At Retreats from Oblivion: the Journal of NoirCon, FilmInt contributor Richmond B. Adams discusses Welles’ The Stranger:

Welles’s war-time writings demonstrated his concern that America, even as it celebrated military victory, might, in its naiveté, overlook the possibility of a rebirth of ‘fascism in America’ which could take root among ‘the sons of America’s first families.’ It is the ways in which Welles blends such historical concerns to various ongoing cultural traditions that make The Stranger a far more important film noir than has been generally thought….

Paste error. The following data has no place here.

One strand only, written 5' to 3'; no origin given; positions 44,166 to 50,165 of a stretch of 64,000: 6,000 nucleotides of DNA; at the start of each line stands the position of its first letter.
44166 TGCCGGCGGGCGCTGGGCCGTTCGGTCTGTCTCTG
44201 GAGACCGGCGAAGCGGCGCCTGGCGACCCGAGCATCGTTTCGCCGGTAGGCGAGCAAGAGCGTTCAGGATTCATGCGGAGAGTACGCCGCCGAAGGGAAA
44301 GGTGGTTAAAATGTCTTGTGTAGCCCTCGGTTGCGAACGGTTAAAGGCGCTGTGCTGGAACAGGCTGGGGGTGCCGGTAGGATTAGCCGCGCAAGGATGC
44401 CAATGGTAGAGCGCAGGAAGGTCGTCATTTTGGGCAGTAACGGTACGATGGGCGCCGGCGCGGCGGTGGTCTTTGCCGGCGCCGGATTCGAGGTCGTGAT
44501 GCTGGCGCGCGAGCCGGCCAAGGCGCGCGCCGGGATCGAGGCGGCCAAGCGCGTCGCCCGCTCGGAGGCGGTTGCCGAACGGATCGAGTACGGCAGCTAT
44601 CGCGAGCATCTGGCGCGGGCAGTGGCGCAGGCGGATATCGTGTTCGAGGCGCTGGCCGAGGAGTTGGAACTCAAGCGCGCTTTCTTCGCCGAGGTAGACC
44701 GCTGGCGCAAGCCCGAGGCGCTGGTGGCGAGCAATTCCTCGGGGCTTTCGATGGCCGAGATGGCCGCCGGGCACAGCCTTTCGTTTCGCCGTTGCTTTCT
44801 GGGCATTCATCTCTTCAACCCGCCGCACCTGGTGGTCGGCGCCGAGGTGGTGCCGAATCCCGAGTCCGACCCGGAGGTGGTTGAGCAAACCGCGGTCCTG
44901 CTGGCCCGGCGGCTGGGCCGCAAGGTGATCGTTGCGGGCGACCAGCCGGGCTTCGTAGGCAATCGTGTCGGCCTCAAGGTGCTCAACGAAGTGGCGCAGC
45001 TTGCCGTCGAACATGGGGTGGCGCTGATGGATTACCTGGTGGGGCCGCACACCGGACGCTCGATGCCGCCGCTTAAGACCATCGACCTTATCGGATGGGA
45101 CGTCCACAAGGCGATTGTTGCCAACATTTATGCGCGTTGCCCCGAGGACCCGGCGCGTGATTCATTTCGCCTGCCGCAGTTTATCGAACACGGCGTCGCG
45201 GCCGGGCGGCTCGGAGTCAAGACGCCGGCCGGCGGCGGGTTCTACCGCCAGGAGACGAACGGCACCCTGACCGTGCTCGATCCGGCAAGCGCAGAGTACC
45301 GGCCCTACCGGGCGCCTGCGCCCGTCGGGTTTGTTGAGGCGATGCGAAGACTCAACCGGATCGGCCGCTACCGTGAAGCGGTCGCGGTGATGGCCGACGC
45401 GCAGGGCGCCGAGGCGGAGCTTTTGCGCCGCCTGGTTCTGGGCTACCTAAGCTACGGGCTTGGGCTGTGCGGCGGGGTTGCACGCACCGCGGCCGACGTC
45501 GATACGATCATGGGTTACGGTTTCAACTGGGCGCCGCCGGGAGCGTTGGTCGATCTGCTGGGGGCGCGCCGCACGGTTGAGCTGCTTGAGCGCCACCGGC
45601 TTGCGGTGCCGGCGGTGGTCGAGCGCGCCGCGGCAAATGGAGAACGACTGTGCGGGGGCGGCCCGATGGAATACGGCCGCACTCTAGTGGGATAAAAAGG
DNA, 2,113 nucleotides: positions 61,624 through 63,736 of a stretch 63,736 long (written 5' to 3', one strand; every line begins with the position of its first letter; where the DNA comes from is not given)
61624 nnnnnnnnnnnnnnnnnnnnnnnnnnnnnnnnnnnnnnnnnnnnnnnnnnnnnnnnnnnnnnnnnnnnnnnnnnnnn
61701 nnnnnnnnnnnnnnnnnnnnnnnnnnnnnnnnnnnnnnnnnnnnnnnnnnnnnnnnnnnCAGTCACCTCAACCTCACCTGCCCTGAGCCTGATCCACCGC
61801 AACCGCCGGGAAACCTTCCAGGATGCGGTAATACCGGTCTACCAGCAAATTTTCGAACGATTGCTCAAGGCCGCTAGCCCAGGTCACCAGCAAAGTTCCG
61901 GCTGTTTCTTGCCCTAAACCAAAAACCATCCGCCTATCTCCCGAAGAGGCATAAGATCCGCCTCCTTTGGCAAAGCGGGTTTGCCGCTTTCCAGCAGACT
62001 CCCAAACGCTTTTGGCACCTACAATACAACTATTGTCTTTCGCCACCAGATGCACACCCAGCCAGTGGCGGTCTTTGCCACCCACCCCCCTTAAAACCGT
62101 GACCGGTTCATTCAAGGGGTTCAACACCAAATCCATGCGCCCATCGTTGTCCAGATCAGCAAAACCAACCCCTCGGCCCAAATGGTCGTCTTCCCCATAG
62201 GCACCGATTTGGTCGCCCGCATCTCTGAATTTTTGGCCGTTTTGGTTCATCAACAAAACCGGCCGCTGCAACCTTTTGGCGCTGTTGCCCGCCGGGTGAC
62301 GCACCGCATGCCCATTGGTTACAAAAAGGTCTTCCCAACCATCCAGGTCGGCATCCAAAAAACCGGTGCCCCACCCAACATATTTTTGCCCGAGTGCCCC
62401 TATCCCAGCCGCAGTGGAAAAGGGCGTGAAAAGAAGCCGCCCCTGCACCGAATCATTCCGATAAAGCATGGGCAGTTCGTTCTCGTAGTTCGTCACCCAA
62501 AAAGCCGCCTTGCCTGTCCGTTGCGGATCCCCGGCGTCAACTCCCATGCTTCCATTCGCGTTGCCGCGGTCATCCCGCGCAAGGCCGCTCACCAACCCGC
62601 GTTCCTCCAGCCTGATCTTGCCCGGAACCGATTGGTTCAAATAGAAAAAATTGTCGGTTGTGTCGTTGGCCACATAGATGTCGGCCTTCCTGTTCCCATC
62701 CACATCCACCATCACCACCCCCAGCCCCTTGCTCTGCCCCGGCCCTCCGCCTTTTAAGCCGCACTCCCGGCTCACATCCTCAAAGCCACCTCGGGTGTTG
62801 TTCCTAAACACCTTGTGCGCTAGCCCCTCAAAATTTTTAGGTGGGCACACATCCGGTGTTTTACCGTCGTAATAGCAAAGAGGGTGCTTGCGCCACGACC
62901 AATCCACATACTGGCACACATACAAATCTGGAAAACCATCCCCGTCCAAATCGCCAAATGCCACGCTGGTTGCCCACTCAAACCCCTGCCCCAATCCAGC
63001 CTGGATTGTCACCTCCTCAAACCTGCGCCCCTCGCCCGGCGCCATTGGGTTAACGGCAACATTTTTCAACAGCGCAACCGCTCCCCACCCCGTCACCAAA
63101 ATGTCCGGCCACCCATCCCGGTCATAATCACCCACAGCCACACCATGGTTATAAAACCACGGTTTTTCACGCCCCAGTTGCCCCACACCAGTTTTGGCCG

Read the piece here.

Richmond B. Adams, Ph.D., is an Independent Scholar living and serving in Pawnee, Oklahoma.

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